To Bangkok and See Helsinki

I’d like to round off this series on cities that might want to consider changing their names with Bangkok and Helsinki. I’d also like to extend unsolicited advice to Madrid, Los Angeles, Fukuoka, Sioux City and several other towns that have been lumped with questionable airport codes.

Let me begin with Bangkok, which has made me giggle since my puerile humour first kicked in. I was amazed to discover that the city is actually called “Krung Thep Maha Nakhon” or “Krung Thep” for short, which means – would you believe? – “City of Angels”. Here’s how the name is pronounced in Thai.

So where did “Bangkok” come from? According to our great cyber-oracle Wikipedia, the origin of the name is unclear, but “bang” is the Central Thai name for a town situated on the bank of a river, and “koh” means “island”, which seems logical in view of the many rivers and canals in and around the city.

That said, I salute the people of Krung Thep, the First City of Angels (founded long before Los Angeles), and hereby notify the Bangkok City Council that my invoice is in the mail.

Moving on to Helsinki, I am embarrassed to admit that I always childishly think “not only the opposite of heaven, but also sinking” whenever I read or hear your name. To set the record straight, the name apparently derives from the Swedish Helsingfors, which refers to the rapids, “fors”, on the river Helsinga, which is now known as the Vantaa. But what is even more interesting is that the Finns themselves often refer to their capital as “Stadi” (city) or “Hesa” (badger’s nest).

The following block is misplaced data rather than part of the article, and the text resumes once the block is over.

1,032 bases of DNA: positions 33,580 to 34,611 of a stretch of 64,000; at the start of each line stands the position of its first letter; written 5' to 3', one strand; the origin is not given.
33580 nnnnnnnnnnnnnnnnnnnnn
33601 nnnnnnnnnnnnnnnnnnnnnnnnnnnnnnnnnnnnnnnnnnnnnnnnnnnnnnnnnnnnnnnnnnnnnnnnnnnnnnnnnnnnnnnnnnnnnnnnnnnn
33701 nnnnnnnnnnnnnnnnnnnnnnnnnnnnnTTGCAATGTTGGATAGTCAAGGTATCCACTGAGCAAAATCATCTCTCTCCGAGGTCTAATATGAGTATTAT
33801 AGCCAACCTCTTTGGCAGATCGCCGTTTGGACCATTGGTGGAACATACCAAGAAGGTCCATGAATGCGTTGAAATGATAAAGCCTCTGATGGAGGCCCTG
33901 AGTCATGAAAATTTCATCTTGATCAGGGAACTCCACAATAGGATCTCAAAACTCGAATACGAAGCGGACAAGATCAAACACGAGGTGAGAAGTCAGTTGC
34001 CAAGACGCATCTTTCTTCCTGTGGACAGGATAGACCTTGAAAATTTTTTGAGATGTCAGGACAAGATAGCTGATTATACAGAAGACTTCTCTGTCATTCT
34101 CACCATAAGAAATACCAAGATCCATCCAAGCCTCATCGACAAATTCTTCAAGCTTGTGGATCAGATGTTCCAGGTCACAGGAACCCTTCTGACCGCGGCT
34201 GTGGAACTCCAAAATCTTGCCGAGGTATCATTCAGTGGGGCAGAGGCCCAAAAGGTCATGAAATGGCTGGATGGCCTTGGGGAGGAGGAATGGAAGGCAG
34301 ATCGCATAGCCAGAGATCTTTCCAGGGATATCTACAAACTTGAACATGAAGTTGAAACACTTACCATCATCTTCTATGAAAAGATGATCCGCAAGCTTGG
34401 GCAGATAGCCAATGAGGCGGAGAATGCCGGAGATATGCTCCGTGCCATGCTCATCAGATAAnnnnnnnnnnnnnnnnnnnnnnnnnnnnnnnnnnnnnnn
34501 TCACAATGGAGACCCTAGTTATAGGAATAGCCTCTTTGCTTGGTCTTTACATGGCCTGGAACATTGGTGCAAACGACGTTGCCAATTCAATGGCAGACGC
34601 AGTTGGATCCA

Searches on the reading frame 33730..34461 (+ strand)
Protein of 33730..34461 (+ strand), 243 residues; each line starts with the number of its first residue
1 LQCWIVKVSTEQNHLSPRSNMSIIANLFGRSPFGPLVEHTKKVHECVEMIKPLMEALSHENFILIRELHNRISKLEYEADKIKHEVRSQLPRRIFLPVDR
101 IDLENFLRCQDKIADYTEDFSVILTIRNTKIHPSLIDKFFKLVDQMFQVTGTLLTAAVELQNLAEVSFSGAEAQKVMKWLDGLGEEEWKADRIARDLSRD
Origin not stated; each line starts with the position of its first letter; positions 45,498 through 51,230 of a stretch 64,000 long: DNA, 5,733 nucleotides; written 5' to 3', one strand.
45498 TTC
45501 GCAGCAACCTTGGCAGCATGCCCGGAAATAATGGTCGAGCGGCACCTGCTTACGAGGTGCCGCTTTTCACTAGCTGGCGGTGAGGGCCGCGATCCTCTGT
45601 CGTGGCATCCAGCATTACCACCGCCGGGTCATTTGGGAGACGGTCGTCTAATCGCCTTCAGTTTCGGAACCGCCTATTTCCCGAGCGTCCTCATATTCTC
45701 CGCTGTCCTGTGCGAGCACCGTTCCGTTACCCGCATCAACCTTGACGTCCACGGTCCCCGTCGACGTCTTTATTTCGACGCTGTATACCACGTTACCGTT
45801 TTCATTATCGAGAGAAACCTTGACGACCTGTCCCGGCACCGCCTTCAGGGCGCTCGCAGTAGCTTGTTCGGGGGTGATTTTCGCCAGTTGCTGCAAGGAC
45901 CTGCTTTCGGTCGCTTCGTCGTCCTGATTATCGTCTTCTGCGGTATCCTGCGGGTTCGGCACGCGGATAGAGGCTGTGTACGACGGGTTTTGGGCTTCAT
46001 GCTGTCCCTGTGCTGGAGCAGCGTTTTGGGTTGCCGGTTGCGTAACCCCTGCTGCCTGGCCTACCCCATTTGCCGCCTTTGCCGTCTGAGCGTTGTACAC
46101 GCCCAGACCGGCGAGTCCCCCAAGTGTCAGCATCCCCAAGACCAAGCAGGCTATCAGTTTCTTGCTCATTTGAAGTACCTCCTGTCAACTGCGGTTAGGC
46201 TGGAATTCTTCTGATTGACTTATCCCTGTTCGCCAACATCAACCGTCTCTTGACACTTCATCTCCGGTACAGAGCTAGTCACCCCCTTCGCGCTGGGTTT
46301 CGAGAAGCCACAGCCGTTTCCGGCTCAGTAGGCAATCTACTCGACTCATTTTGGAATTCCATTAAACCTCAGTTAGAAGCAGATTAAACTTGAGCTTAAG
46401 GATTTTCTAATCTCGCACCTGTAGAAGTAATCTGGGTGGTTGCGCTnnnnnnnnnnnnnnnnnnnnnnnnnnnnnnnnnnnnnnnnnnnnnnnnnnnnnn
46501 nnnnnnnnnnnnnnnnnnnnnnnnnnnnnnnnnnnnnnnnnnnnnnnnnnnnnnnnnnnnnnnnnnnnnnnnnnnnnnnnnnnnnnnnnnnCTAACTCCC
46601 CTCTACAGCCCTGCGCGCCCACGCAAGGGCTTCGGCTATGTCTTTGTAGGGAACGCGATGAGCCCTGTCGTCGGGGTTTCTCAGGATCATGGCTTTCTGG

Bangkok en Helsinki

To make up for my childish joke, I’d like to offer some free advice to the Helsinki City Council: why not change the name to Hesa or Stadi or Hesa Stadi? (Finnish border police please note: Richard de Nooy is not my real name.)

In closing, I’d like to pitch a concept to the municipal councils of Madrid (MAD); Fukuoka (FUK); Los Angeles (LAX); Fresno (FAT); Safford (SAD); Sioux City (SUX); Butler (BUM); Shreveport (BAD); and Old Town (OLD). Why not put your heads together and make the best of a raw deal? Why not make special passport stamps displaying your airport code loud and proud? I’m sure there are plenty of travellers with a childish sense of humour, who would love to take the Crazy Codes World Tour from MAD via FUK, LAX, FAT, SAD, SUX, BUM and BAD to OLD. I know I would.

(Special thanks to Sophy for drawing my attention to the crazy codes.)

Richard de Nooy